By Budd Bailey, Buffalo Sports Page Columnist
Sometimes sportswriters are asked if they root during games. It’s a slightly weird query, at least for the good ones, but if they are honest people they’ll give an honest answer.
Of course they do.
They root for fast games, naturally, because no one wants to work longer than is necessary. They root for good people, because they deserve to have good things happen to them every once in a while. And they root for good stories, as Mike Lupica of the New York Daily News wisely pointed out, because they all are storytellers at heart.
That fact made the Stanley Cup Finals a difficult proposition in terms of a rooting interest this year. Both teams were great stories.
The Vegas Golden Knights in the Finals? A first-year expansion team? Preposterous. Almost as ridiculous as hockey in the desert. Who were these guys? They had a goalie in Marc-Andre Fleury who was cast off by the Penguins at the age of 32 after winning 375 games and three Stanley Cups. He was joined by a group of fellow “rejects” who would have been tough to identify in the hockey equivalent of a police lineup.
A LONG WAIT
Maybe it was the mass shooting in Las Vegas shortly before the start of the season that united team and city and allowed everyone to feel good about something. It’s happened before, such as when the Red Sox won an improbable pennant in 2013 after the Boston Marathon bombing. Whatever the reason, General Manager George McPhee and coach Gerard Gallant broke a team together in September and had it playing for the Cup in June. It was the type of performance that should be remembered for decades to come.
Yet, the Golden Knights must take a back seat to the Capitals in the area of “the best story.” We like our championships to come with some history, preferably with a little suffering along the way. Maybe the Cubs overdid it in that department, but it’s nice to players and fans earn the ultimate reward in sports instead of having it drop in their laps.
Washington has had a variety of eras over the years, neatly packaged for whatever reason. The team’s very first year, 1974-75, set the tone. The NHL had been expanding quickly in the 1970s, as the war with the World Hockey Association was draining everyone of money. There were only crumbs left in the Caps’ expansion draft, and they didn’t do a particularly good job of picking out the good ones off the table.
Washington finished 8-67-5 that season. The Caps scored 2.26 goals per game and gave up 5.58 goals per game. That deficit of 3.32 goals per game is one of the worst such figures in history. Maybe that’s why defenseman Bill Mikkelson was a dumb-founding minus-82 for the season, the worst ever. Then again, Tommy Williams was a minus-69, and he was the team’s leading scorer with 58 points. The Caps had three coaches that season, and none of them did well. They gave up 10 goals in a game seven times, and allowed nine goals to the Sabres twice.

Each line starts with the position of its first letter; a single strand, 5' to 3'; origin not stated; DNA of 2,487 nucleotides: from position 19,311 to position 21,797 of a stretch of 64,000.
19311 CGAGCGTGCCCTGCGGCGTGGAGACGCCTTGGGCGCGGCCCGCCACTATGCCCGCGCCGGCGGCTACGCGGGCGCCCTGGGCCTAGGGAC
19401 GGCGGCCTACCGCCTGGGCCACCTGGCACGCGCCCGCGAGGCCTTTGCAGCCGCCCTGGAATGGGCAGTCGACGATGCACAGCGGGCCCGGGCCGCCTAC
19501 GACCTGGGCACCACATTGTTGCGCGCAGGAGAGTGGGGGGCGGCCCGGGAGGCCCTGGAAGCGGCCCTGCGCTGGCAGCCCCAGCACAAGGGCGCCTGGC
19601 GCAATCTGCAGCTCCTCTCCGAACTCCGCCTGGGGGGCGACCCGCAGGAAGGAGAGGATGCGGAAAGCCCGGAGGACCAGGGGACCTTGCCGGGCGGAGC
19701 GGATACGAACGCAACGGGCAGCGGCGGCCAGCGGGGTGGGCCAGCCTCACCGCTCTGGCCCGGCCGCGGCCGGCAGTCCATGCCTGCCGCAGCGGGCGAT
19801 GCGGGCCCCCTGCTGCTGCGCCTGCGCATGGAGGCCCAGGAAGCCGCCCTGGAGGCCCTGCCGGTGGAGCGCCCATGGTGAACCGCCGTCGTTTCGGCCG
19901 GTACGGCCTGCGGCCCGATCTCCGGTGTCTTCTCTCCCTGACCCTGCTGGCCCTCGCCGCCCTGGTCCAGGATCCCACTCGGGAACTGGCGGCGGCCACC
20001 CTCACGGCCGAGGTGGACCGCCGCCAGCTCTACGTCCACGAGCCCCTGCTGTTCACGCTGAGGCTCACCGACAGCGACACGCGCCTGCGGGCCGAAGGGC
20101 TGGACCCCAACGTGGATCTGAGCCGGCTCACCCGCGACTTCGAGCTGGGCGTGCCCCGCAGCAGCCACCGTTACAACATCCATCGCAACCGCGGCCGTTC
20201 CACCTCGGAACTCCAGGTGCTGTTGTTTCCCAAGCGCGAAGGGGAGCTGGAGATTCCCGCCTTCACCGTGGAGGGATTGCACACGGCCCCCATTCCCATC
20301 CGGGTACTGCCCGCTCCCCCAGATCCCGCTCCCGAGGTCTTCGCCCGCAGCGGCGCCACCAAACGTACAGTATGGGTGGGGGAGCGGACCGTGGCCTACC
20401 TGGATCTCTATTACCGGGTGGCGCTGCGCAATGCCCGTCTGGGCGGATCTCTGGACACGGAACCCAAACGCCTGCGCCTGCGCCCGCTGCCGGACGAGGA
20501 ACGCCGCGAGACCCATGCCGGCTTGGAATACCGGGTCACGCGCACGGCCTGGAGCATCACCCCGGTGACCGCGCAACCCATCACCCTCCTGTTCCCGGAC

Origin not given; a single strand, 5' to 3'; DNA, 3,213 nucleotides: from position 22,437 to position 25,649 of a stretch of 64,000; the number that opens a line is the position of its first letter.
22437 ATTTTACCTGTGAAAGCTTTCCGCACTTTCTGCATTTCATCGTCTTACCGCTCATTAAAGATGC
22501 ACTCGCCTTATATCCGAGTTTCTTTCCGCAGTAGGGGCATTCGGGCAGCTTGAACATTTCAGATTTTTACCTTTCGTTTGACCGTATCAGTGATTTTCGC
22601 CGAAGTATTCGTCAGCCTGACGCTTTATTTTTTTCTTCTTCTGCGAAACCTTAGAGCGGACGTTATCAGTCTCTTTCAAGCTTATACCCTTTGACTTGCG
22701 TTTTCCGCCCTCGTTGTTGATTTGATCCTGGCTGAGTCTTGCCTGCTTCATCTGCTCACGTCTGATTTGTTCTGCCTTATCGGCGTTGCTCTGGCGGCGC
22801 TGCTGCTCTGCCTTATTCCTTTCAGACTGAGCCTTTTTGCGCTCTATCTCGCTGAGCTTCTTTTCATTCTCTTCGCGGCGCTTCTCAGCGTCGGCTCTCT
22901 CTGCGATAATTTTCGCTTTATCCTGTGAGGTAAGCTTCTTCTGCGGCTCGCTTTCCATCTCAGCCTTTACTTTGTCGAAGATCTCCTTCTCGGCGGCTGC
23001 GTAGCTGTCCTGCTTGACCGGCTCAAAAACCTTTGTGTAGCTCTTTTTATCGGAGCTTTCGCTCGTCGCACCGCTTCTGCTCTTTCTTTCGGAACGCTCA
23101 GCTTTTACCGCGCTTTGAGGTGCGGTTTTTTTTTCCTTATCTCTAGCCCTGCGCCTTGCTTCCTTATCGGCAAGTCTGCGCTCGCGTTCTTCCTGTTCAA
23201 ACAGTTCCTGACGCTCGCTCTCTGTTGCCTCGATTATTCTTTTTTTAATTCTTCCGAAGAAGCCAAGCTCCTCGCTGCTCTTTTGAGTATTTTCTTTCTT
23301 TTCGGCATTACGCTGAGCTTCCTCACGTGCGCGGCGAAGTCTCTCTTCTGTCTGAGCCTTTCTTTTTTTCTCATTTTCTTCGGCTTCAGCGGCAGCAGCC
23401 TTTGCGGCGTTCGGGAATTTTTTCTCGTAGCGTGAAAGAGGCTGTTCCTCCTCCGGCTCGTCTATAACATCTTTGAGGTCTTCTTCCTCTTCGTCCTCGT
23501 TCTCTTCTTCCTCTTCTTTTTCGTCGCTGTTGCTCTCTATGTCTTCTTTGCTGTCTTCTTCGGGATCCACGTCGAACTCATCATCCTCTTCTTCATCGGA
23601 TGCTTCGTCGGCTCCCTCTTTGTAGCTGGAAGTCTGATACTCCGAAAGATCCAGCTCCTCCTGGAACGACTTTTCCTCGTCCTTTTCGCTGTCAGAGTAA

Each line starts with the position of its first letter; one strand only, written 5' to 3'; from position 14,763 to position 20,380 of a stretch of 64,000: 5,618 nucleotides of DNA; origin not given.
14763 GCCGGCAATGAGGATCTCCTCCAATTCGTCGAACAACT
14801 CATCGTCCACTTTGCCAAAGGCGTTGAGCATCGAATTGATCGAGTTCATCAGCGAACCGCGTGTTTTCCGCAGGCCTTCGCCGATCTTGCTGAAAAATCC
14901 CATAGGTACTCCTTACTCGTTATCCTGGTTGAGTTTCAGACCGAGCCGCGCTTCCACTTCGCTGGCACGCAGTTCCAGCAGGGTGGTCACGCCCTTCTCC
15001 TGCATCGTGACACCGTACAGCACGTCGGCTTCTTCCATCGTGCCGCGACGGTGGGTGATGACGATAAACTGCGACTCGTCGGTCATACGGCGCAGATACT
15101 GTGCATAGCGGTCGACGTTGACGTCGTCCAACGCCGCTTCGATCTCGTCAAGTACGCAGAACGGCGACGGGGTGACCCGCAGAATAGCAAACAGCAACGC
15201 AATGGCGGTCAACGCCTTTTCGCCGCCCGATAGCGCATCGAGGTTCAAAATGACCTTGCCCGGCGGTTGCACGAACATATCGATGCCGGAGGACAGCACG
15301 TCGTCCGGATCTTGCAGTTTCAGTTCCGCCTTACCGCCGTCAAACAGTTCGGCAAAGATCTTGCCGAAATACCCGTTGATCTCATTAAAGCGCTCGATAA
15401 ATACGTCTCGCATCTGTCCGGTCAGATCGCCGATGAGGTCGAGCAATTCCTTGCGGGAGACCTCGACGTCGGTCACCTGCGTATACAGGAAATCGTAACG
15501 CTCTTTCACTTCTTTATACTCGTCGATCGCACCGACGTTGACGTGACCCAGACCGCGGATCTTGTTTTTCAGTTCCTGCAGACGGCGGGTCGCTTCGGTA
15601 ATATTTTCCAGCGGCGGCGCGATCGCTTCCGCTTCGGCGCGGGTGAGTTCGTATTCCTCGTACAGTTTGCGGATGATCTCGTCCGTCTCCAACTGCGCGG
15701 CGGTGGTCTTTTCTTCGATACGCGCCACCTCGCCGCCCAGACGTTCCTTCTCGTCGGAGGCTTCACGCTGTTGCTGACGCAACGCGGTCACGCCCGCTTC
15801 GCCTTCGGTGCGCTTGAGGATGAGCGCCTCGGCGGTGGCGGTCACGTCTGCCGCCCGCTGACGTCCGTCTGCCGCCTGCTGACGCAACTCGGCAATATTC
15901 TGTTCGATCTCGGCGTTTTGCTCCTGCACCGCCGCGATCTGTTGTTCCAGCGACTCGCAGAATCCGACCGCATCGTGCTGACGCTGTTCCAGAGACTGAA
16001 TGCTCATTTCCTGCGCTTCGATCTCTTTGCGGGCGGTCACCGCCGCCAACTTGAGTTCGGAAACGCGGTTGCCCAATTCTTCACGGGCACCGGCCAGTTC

You don’t dig out of a hole like that easily, and Washington missed the playoffs for its first eight straight seasons. The Capitals had a rare good moment on April 2, 1978, when they tied the mighty (59-10-11 for the season) Montreal Canadiens, 4-4, at home. As you’d expect under the circumstances, all three stars were from Washington.
The Capitals finally put together a nucleus early in the 1980s, with such players as Dennis Maruk, Mike Gartner, Rod Langway and Scott Stevens. But they were never quite good enough or had mediocre goaltending, and only got past the second round once after making the playoffs in 14 straight seasons. The Capitals missed the playoffs six out of 10 times after that – one of the “makes” was an unexpected appearance in the finals in 1998 led by goalie Olaf Kolzig.
SO CLOSE, SO FAR
Better times were expected with Alex Ovechkin arrived as the first overall draft in 2004. It took him a year to debut thanks to the lockout, but he scored 52 goals as a rookie. The Capitals needed a couple of years after that to collect talent around him. Starting in 2007, though, the Caps played 10 full seasons (one year was shorted by labor problems), and they had 90 or more points in all of them. In fact, Washington led the entire league in regular-season points in that span … and had no championships to show for it.
Not only did the Caps always lose in the postseason, but they did it early and creatively. Washington never got out of the second round in that span, and often wasted early series leads or made big comebacks that fell just short. The Caps piled up 120 points in 2015-16 and 118 points in 2017-18, and still didn’t reach the conference finals. Was their window of opportunity closing?
No. The Caps beat the Blue Jackets, Penguins and Lightning in tough matchups before Vegas, and this time they climbed through that window. Ovechkin was named the MVP of the playoffs, although you could have made a case for a few other players. Still, he finally got his championship ring. In a spectacular career that didn’t need any validation, the forward found a little of that quality by winning a Cup.
Ideally, every team should win a championship about a generation apart, so that the glory is passed around. But being a sports fan contains no guarantees, as those in Buffalo know all too well. Sabres and Bills fans, therefore, are happy to be reminded again that nothing lasts forever, even championship droughts.
(Follow Budd on Twitter @WDX2BB.)